- People with apple-shaped bodies tend to have lower kidney function, lower kidney blood flow, and higher blood pressure within the kidneys than people with pear-shaped bodies.
- The findings may help explain why people with apple-shaped bodies are more likely than those with pear-shaped bodies to develop kidney disease.
Washington, DC (April 11, 2013) -- High blood pressure in the kidneys of people with apple-shaped bodies may be responsible for their increased risk of developing kidney disease later in life, according to a study appearing in an upcoming issue of the Journal of the American Society of Nephrology (JASN). The findings suggest that these individuals may benefit from treatments that reduce kidney blood pressure.
People with "apple-shaped" bodies--when fat is concentrated mostly in the abdominal area--are more likely than those with "pear-shaped" bodies to develop kidney disease. The mechanisms underlying this risk are not well understood.
To study the issue, Arjan Kwakernaak, MD/PhD candidate (University Medical Center Groningen, in The Netherlands) and his colleagues looked for links between waist-to-hip ratio, which reflects central body fat distribution, and kidney measures in 315 healthy individuals with an average body mass index of 24.9 kg/m2. (A body mass index of 18.5 to 24.9 kg/m2 is considered normal weight.)
Higher waist-to-hip ratios were associated with lower kidney function, lower kidney blood flow, and higher blood pressure within the kidneys.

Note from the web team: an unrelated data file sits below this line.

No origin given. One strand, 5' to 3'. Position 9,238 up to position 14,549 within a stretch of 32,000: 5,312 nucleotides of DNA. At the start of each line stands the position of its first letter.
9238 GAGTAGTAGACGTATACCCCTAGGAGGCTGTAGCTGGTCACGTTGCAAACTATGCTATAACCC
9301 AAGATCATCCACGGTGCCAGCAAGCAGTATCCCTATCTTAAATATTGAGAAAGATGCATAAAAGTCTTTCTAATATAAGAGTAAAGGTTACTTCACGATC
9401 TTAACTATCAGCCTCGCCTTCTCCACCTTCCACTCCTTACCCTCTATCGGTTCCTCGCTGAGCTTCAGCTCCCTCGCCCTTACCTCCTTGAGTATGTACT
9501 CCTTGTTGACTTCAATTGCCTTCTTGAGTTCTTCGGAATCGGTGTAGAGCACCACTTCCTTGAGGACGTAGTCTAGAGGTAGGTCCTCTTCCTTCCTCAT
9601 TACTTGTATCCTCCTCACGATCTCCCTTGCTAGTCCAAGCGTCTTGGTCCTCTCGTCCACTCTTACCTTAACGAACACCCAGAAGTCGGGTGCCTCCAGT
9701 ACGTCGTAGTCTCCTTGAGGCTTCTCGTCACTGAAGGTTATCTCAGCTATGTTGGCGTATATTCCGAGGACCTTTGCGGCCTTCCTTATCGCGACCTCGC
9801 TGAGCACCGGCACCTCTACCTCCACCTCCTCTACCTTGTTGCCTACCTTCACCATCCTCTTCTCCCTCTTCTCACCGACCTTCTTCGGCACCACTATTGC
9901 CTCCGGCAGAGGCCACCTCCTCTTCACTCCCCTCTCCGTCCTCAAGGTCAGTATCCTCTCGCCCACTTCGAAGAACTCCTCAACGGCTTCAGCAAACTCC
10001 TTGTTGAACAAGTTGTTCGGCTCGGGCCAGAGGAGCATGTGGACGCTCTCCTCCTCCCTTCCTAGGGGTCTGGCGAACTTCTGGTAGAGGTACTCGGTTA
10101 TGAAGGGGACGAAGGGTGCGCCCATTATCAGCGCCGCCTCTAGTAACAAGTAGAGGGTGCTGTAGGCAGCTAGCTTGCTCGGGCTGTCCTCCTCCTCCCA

"We found that apple-shaped persons--even if totally healthy and with a normal blood pressure--have an elevated blood pressure in their kidneys. When they are also overweight or obese, this is even worse," said Kwakernaak.
This suggests that elevated blood pressure in the kidneys of individuals with apple-shaped bodies may be responsible for their increased risk of developing kidney disease later in life. Previous studies have shown that high blood pressure in the kidneys can be treated through salt restriction or with drugs that block what is known as the renin-angiotensin-aldosterone system. "Our current data suggest that such interventions could be particularly useful in subjects with a central body fat distribution," said Kwakernaak.
Study co-authors include Dorien Zelle, PhD candidate, Stephan Bakker, MD, PhD, and Gerjan Navis, MD, PhD.
Disclosures: The authors reported no financial disclosures.
The article, entitled "Central Body Fat Distribution Is Associated with Unfavorable Renal Hemodynamics Independent of Body Mass Index," will appear online at http://jasn.
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